Consider this: if you are using strongly brewed coffee instead of espresso, use more coffee (or less milk) for a more authentic latte flavor.

Milk pouring into iced latte.

Assembly Time!

There isn’t really a wrong way to assemble an iced latte, but because we’re using simple syrup, it helps to combine the espresso/coffee with the latte syrup first, before adding ice. This ensures the flavor is infused throughout the latte (the ideal situation here).

So add the espresso, stir in the syrup, then add ice to a tall glass. Or add the milk, then the ice. Dealer’s choice here.

If your espresso and syrup are still hot, add the milk before adding the ice so it cools it all down first, without diluting the drink.

For the creamiest texture and most luxurious iced latte, I highly recommend using whole milk. My favorite dairy-free option is oat milk in lattes.

Almond milk and soy milk are other comment dairy-free options. That being said, since it’s an iced latte and there’s no frothing required, you have so much flexibility when it comes to milk type, so use what you like best. 

And that’s it! Just add in a reusable straw and sip away and enjoy your homemade perfection.

Iced mint latte with mint leaf.

Variation Ideas

It’s simply perfect as it is, but if you’re looking for some ideas on how to mix up your mint latte, try one of these:

  • Add chocolate syrup to make a mint chocolate iced latte!
  • Add vanilla syrup for more sweetness and a hint of warmth.
  • Serve it with Thin Mints (you know you were thinking it).

Did you make this recipe? Please leave a star rating and review in the form below. I appreciate your feedback, and it helps others, too!

Iced mint latte in glass with straw and mint leaf.
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Get the Recipe Iced Mint Latte

Make your own refreshing Iced Mint Latte at home! It's the best of both a creamy, espresso-forward latte and sweet, invigorating mint. It's easy to make in just a few minutes and is affordable!

Ingredients

Mint Syrup

Latte

  • 3 ounces espresso (2 shots), or ½ cup strong coffee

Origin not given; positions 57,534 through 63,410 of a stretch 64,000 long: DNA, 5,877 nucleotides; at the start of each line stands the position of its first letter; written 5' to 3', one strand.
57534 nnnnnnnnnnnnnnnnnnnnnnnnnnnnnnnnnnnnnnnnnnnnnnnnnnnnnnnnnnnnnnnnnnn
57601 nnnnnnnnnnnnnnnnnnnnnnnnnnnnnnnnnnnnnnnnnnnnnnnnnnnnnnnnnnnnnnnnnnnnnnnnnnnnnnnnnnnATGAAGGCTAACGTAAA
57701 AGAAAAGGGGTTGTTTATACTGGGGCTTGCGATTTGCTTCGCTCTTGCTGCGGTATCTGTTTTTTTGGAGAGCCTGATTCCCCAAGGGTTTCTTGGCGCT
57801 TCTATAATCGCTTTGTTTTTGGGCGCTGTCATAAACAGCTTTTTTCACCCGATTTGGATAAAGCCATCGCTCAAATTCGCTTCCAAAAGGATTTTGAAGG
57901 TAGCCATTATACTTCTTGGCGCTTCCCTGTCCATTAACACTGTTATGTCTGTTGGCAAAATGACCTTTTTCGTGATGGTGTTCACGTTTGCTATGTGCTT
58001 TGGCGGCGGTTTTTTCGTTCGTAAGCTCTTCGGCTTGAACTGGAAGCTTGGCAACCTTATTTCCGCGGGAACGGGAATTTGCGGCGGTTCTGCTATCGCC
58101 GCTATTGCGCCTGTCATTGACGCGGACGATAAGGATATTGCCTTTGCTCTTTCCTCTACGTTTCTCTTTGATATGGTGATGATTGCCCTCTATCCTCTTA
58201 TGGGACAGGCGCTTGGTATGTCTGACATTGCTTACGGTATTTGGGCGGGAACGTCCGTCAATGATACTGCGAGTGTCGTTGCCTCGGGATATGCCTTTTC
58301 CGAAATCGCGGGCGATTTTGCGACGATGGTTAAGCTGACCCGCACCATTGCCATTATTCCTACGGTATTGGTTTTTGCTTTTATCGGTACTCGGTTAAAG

• 2 Tablespoons mint syrup, more or less to taste
  • 4-6 ounces milk of choice, more or less to taste
  • Ice

Instructions
 

  • Mint Syrup: In a small saucepan, combine the sugar, water, and mint leaves over medium heat. Bring to a simmer until sugar is dissolved, then 2 or so more minutes. Remove from heat and let cool slightly, taste test to see if the mint flavor is strong enough. If it is, strain the leaves. If not, let the mint infuse for up to 15 more minutes. Store leftovers in an airtight container in the fridge for up to 3 weeks.
  • Latte: Brew espresso or strong coffee as needed (or use cold brew concentrate) and add it to a drinking glass. Stir in the mint syrup and fill the glass with ice. Top with milk and stir to combine as needed.

Notes

  • Milk: any type of milk will work; I recommend whole milk or oat milk as a dairy-free option.
  • Ratio: if using strongly brewed coffee instead of espresso, consider using more coffee (or less milk) for a more authentic latte flavor.
  • Syrup Serving: the syrup yields about 3/4 cup, or approximately 6 servings when using 2 TBSP per drink. Store leftovers in an airtight container in the fridge for up to 2 weeks.
Serving: 1latte, Calories: 181kcal, Carbohydrates: 36g, Protein: 4g, Fat: 4g, Saturated Fat: 2g, Polyunsaturated Fat: 0.2g, Monounsaturated Fat: 1g, Cholesterol: 14mg, Sodium: 74mg, Potassium: 261mg, Sugar: 35g, Vitamin A: 184IU, Vitamin C: 0.1mg, Calcium: 146mg, Iron: 2mg
Did you make this recipe?Please leave a star rating and review in the form below. I appreciate your feedback, and it helps others, too!